Monday, 31 August 2015

Agriculture Sector Challenges and Role of Technology - seeds, water and markets

Challenges in Agriculture sector:

  • Rain deficit in the current monsoon season stood at (-)12 per cent of the long period average (LPA)till August end - if it continues for 1 more month -- technically, like last year, this would also be a drought year. 
    • It would be the fourth back-to-back drought in the last 115 years.
  • For the last three years, the average agri-GDP growth rate is just 1.7 per cent, and if this year goes the same, it would be the worst performance for agriculture in the four years of the 12th Plan, which targets 4 per cent growth in agriculture.
  • It’s not just the weather that farmers are suffering from, it’s the great fall in commodity prices as well, from cotton to corn, soya bean to wheat, sugar to potatoes, resulting in a wipeout of farmer’s profits across the board. 
  • And where they could make some money through exports, as in onions and pulses, the government comes down heavily with export restrictions and controls
  • The government machinery is hyperactive in taming onion prices, but might one ask where it was when potatoes were being sold at less than Rs 2 per kg by farmers in UP and West Bengal? 
    • This smells of typical urban consumer bias. These are defunct policy tools of the mid-1960s, which the government is trying to use to manage today’s market economy
  • This has been an odd year, where instead of a delayed monsoon, it could be a late season drought. 
  • four states — Maharashtra, Bihar, Karnataka and Uttar Pradesh — are the worst hit in terms of productivity. 
    • account for over 1/3rd of India’s total foodgrain production. 
    • 5 crops — jowar, soyabean, tur, maize and cotton — are the most affected.

Justification for the need for TECHNOLOGY in Agriculture:

  • For agrarian miracles, three things are critical — seeds, water and markets. 
    •  Gujarat’s agrarian miracle (agri-GDP grew, on average, at 9.7 per cent during 2001-02 to 2013-14, even MP did well), was led by Bt cotton, supported by increased irrigation cover and access to Chinese markets.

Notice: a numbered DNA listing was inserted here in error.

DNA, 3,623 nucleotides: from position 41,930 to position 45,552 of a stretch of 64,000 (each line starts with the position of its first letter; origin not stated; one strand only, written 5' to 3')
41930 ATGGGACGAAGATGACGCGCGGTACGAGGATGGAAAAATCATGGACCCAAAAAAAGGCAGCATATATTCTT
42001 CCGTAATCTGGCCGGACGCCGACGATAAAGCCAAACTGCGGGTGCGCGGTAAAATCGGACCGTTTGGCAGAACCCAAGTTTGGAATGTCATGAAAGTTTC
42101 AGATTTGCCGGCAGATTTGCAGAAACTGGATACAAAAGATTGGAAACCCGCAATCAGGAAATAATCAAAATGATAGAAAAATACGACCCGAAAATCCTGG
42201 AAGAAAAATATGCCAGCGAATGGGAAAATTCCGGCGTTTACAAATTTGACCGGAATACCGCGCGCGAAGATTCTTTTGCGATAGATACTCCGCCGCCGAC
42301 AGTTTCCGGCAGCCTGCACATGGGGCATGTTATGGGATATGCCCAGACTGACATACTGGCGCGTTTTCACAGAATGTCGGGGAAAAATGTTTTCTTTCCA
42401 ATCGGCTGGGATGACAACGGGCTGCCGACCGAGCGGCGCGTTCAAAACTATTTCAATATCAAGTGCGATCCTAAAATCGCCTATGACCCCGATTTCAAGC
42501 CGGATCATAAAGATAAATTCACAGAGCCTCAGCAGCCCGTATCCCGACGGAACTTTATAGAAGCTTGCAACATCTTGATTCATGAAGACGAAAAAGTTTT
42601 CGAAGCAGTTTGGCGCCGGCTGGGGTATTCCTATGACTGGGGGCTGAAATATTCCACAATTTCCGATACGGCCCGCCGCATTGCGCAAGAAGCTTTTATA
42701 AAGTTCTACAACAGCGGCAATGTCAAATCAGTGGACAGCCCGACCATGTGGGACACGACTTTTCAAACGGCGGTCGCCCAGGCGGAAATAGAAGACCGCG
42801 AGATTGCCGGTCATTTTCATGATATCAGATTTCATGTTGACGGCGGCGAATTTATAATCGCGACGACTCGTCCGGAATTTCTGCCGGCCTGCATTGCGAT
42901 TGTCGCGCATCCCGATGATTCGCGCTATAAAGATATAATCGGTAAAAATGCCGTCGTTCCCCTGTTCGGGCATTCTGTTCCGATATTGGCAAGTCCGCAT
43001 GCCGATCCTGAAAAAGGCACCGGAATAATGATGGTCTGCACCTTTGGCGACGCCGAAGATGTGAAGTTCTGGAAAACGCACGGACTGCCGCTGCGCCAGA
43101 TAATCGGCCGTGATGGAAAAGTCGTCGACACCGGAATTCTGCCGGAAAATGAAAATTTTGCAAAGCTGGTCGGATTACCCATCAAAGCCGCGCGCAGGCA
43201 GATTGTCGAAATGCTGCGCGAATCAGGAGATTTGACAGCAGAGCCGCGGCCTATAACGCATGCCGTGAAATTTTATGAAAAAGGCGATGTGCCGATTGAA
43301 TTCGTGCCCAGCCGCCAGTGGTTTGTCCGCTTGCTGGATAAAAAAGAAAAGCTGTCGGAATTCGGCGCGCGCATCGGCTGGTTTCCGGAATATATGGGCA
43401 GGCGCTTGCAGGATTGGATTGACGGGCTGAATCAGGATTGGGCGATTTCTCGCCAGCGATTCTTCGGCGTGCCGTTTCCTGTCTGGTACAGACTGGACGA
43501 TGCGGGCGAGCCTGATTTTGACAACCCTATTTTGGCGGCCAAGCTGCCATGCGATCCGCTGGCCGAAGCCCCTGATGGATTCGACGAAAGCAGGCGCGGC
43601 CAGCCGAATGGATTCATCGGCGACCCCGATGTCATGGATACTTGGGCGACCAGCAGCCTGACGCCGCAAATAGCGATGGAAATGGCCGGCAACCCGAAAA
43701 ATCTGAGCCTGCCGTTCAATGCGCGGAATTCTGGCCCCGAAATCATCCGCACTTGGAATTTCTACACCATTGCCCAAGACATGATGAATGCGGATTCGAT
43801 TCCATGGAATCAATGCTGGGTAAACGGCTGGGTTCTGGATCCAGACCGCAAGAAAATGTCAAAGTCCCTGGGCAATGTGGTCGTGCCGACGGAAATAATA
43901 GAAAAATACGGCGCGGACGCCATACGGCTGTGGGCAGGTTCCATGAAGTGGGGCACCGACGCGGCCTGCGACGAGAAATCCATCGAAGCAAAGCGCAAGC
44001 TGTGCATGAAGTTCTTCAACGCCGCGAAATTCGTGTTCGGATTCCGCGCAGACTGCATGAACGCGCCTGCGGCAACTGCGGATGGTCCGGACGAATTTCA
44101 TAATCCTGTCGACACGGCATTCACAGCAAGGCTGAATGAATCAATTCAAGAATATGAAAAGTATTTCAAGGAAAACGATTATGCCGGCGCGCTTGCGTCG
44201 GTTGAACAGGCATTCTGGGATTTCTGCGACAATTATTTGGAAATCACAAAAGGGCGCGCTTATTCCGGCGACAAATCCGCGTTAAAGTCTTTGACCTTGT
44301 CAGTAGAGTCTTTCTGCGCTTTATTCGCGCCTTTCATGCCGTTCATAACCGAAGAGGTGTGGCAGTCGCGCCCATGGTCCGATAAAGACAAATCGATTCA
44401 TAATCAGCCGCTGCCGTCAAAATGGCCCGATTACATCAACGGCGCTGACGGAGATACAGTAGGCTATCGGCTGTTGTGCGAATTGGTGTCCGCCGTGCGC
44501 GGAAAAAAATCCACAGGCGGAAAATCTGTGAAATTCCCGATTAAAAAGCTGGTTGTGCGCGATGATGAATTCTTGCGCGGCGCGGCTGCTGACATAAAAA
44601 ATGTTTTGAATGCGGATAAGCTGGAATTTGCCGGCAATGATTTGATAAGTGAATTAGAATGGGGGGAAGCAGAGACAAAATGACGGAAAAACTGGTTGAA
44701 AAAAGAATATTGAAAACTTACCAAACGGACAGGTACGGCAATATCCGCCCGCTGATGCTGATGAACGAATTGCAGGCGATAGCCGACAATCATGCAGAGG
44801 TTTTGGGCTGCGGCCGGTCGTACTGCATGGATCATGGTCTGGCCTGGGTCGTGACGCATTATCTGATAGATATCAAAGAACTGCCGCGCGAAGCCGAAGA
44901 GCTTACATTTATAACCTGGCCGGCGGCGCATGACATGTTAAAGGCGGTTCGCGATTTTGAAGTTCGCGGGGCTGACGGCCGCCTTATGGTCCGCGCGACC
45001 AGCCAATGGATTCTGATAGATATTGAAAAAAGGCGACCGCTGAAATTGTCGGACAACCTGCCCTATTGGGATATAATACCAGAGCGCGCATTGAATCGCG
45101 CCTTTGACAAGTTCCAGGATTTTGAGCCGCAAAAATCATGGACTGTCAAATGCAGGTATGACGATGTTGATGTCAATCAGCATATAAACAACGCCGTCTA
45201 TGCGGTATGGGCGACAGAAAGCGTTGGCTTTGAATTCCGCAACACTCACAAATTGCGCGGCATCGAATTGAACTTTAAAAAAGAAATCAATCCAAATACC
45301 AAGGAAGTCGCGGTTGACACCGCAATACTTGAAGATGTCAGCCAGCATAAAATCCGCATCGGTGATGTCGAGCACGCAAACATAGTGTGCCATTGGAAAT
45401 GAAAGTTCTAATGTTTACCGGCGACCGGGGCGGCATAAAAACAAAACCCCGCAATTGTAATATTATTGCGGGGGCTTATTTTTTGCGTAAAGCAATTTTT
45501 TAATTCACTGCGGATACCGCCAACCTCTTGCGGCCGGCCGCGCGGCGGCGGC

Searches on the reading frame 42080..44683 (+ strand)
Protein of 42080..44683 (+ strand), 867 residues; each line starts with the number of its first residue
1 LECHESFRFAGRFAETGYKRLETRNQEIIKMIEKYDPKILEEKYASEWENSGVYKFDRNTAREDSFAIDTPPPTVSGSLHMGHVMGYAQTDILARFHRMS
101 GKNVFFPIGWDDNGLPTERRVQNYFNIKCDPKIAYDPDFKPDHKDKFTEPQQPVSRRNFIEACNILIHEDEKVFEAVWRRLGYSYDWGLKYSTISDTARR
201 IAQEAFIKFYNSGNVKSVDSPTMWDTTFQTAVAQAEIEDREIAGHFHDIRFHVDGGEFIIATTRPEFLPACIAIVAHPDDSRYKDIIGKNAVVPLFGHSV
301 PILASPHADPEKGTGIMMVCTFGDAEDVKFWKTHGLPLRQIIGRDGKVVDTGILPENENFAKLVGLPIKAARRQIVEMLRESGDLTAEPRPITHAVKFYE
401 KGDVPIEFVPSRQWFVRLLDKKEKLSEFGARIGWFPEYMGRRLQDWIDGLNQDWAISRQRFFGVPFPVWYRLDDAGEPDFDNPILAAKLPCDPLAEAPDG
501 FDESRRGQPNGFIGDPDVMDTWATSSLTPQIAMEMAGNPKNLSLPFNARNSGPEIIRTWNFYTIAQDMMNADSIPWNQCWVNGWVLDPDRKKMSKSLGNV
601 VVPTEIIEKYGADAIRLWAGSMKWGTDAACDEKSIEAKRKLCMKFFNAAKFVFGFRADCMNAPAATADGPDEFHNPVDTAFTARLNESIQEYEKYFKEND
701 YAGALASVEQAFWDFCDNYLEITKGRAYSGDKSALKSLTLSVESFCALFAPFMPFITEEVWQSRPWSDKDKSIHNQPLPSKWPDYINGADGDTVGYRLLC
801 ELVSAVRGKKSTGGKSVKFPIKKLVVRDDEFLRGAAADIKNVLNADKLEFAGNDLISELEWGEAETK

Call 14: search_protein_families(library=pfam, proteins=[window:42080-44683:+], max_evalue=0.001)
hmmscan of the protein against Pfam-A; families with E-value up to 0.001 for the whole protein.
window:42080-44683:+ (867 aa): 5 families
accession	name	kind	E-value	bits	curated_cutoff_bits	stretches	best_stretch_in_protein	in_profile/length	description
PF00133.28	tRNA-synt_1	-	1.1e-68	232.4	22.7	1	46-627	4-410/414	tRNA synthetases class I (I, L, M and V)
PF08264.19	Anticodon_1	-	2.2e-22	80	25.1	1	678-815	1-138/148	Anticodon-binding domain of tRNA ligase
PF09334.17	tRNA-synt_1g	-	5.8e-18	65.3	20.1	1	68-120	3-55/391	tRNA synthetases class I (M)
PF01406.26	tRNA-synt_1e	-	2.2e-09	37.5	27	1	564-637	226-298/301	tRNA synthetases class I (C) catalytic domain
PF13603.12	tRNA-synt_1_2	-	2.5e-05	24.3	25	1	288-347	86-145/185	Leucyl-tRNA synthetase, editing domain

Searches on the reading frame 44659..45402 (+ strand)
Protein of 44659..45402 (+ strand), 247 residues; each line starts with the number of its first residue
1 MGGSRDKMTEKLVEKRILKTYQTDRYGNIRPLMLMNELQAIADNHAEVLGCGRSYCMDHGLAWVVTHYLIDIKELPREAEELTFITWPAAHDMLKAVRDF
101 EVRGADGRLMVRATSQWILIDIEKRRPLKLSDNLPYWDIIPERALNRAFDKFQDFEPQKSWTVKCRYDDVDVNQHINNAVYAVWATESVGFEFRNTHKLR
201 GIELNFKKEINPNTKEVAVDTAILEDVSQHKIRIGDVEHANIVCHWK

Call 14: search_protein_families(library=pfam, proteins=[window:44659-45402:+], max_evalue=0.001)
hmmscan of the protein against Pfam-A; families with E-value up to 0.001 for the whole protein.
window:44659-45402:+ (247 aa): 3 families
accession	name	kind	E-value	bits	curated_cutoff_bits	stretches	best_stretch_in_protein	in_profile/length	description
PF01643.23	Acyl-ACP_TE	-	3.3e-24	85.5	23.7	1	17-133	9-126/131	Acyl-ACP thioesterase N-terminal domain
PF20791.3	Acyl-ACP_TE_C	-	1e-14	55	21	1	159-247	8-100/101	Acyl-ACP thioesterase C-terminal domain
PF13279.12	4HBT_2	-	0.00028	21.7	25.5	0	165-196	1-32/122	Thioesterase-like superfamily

• The new Bt technology was a catalyst of change, and so was access to foreign markets, which made cotton a remunerative crop.
    •  What is happening now in cotton policy is interesting. One fine morning, a chief minister wakes up and orders that seed prices of Bt cotton be reduced in farmers’ interest. It has an infectious impact on other states, who issue similar orders
    • Then it catches on to licensees, who refuse to honour their contracts with the parent seed company. It becomes a legal mess. 
    •  PM invites global companies to come and “Make in India”. But if their contracts can’t be honoured, who will bring new technologies to India? And from where will the new revolution come without frontline technologies?
  • The message is clear: If we want to do our agriculture good and see our farmers prosper, we have to invest heavily in modern technologies — not only biotech but also precision agriculture — and in irrigation and water management. 
    • The Indian Council of Agricultural Research (Icar) is the apex agency to ensure generation of best technologies, and they have done wonders with Pusa basmati
      • Icar’s annual budget is less than a billion dollars for the whole country for all research, while Monsanto alone spent $1.7 billion on research last year. 
    • Thus, future technologies in agriculture will come more and more from multinational companies
  • Any country that has to access such frontline technology must come up with a credible legal institutional framework and work with mega investors and innovators to buy/ co-generate these technologies.
  • We have to provide unhindered access to markets, both domestic and foreign, by abolishing all controls on exports and movements across India 

 [Ref:Indian Express]

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